A startling fact is that there are in excess of a billion people who have some type of disability. That represents approximately 15% of the world's population with a physical, sensory or mental limitation that interferes with their ability to move, see, hear or learn. 350 million people in the world are partially sighted or blind. The faster computer technology evolves, the more excluded these individuals would become without development in computer software that seeks to address their needs.
The merge window hasn't even officially opened yet on the Linux 3.13 kernel but it's already super exciting and I can't wait for the new code to start hitting mainline and to benchmark these massive changes to the Linux kernel. Here's just a few things to expect so far but it's already gearing up to be a super exciting release and perhaps the best of 2013.
The highly anticipated Pear OS 8 Linux distribution has been officially released today, November 9, by David Tavares, the father of the Pear Linux Project.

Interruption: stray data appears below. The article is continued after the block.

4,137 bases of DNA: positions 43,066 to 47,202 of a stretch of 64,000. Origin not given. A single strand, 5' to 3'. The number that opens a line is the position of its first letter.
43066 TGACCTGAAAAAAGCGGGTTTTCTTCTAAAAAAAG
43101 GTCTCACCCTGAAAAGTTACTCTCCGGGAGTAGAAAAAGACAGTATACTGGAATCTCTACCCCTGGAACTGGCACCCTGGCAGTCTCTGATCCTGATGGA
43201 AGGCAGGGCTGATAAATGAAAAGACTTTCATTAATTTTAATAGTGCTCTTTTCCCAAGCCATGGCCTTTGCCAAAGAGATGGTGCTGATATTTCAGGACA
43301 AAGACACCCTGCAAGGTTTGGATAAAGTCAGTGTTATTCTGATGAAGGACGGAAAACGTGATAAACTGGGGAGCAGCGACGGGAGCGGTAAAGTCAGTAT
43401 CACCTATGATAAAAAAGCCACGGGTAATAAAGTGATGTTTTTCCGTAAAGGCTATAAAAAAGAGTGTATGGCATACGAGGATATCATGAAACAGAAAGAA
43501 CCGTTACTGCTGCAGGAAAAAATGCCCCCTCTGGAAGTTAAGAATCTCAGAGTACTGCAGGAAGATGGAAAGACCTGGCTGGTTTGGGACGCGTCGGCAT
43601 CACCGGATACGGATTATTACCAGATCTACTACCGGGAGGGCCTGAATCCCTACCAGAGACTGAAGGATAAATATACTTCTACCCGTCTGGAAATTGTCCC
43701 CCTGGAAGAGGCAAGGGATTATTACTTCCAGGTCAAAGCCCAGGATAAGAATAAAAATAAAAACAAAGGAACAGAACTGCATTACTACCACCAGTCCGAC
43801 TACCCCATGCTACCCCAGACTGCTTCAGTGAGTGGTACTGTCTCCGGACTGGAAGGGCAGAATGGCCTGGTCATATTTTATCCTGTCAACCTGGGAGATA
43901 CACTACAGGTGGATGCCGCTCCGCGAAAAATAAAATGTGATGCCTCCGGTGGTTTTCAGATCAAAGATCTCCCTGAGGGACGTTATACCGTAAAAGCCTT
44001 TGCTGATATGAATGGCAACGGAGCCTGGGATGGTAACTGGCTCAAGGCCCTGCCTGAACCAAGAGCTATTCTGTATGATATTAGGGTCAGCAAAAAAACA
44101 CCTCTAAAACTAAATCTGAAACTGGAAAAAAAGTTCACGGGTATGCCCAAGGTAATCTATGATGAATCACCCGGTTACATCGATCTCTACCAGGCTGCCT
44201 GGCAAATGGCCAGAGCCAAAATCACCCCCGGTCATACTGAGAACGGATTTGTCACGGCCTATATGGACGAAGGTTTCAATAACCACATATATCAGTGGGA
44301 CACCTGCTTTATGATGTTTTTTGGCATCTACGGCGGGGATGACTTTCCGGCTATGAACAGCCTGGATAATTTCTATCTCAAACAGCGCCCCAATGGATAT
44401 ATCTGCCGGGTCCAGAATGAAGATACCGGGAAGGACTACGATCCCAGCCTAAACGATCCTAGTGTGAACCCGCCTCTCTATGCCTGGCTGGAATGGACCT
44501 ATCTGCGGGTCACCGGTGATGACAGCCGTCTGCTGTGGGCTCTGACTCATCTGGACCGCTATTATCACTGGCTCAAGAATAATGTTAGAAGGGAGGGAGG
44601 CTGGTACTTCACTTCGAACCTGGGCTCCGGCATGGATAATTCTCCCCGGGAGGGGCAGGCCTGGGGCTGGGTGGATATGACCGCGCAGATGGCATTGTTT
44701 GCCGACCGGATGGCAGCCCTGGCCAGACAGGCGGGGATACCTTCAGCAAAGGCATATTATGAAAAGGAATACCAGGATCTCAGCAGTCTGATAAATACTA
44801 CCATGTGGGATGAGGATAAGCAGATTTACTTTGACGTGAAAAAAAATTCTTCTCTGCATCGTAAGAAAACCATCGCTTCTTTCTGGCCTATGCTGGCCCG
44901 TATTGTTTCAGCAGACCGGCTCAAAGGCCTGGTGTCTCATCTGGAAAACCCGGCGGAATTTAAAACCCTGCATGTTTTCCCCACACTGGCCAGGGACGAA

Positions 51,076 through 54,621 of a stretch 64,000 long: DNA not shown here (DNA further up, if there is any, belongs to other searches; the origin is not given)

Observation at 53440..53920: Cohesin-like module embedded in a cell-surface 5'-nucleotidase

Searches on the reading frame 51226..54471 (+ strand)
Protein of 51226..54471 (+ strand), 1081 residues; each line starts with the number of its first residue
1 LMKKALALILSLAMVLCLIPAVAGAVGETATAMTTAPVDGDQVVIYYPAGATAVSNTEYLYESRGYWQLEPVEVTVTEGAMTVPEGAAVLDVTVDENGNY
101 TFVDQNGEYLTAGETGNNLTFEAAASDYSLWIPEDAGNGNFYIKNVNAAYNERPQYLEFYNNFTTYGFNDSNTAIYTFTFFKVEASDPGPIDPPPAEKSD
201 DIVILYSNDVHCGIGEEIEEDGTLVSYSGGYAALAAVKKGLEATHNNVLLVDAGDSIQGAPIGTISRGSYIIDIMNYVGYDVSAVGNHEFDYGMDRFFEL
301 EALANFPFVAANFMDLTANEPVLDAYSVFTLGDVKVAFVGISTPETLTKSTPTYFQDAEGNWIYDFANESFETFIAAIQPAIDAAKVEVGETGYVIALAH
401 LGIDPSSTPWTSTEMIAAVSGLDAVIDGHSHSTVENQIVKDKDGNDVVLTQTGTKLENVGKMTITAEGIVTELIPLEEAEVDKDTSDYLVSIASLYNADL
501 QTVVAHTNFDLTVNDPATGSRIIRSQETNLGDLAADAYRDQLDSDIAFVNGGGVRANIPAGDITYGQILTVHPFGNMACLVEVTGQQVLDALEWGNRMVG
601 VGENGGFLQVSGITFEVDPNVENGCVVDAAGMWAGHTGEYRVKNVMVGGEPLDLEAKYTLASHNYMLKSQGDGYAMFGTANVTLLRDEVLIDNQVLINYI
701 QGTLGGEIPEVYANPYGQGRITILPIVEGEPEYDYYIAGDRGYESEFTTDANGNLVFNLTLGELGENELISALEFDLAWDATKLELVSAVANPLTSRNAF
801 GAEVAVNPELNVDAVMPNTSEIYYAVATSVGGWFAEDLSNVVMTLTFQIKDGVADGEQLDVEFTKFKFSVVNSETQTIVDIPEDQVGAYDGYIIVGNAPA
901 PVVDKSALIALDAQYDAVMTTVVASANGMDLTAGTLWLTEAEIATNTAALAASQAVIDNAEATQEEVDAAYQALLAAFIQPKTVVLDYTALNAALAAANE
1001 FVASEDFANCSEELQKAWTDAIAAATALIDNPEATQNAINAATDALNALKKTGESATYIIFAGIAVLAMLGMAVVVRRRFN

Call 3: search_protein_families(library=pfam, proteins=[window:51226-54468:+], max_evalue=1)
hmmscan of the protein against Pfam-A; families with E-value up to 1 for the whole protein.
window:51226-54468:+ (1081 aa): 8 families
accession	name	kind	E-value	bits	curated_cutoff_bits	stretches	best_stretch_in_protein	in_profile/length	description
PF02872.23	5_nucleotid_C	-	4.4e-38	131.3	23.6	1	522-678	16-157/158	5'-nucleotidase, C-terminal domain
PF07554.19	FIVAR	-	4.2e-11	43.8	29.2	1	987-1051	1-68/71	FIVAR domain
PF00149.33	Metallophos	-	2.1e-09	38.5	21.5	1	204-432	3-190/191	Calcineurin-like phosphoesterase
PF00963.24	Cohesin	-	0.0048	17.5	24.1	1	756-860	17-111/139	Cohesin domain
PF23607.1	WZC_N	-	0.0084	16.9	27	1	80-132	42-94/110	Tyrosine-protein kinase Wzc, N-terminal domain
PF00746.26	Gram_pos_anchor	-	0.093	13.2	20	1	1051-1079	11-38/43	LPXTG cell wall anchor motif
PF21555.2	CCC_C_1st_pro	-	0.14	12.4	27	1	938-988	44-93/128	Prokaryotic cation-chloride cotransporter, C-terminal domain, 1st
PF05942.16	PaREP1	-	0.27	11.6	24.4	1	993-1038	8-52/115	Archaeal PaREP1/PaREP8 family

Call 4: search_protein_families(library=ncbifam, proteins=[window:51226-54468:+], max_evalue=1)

There's no official announcement for Pear OS 8, but we can tell you that the distribution boasts a new iOS 7 design, created by Ivan Matias Suarez. Moreover, the brand-new Pear OS 8 distribution features a set of pre-installed applications, including Pear Cloud, Clean My Pear 2, MyPear 6, as well as more than 3,000 downloadable packages from its generous software repository.
Free software everywhere
Photo by Barney Livingston from Brighton, UK
Summary: Tablets and smartphones, where Linux is the standard platform, are not the only form factors where freedom-respecting software is good enough for everyone
Linux is inevitably getting more political
Summary: Linux -- like GNU -- has its liberal licence used as a selling point, especially in this age of "Peak Surveillance"
Summary: Why the imminent end of Windows XP is likely to lead to a lot of GNU/Linux adoptions, especially where it's required by state law or other rules/regulations
Photo credit: GCJKAGC
Summary: Celebrating the 10th anniversary of the Fedora project and its 20th release as well
Summary: In praise of Red Hat, whose efforts to bring GNU/Linux to government are largely successful and hence pave the way for more of the same
The Dutch government's cyber security centre says that Linux is suitable for business users, as well as for personal use. It points to the Ubuntu or Red Hat open source distributions as a viable alternative for those that are currently using a decade-old proprietary operating system.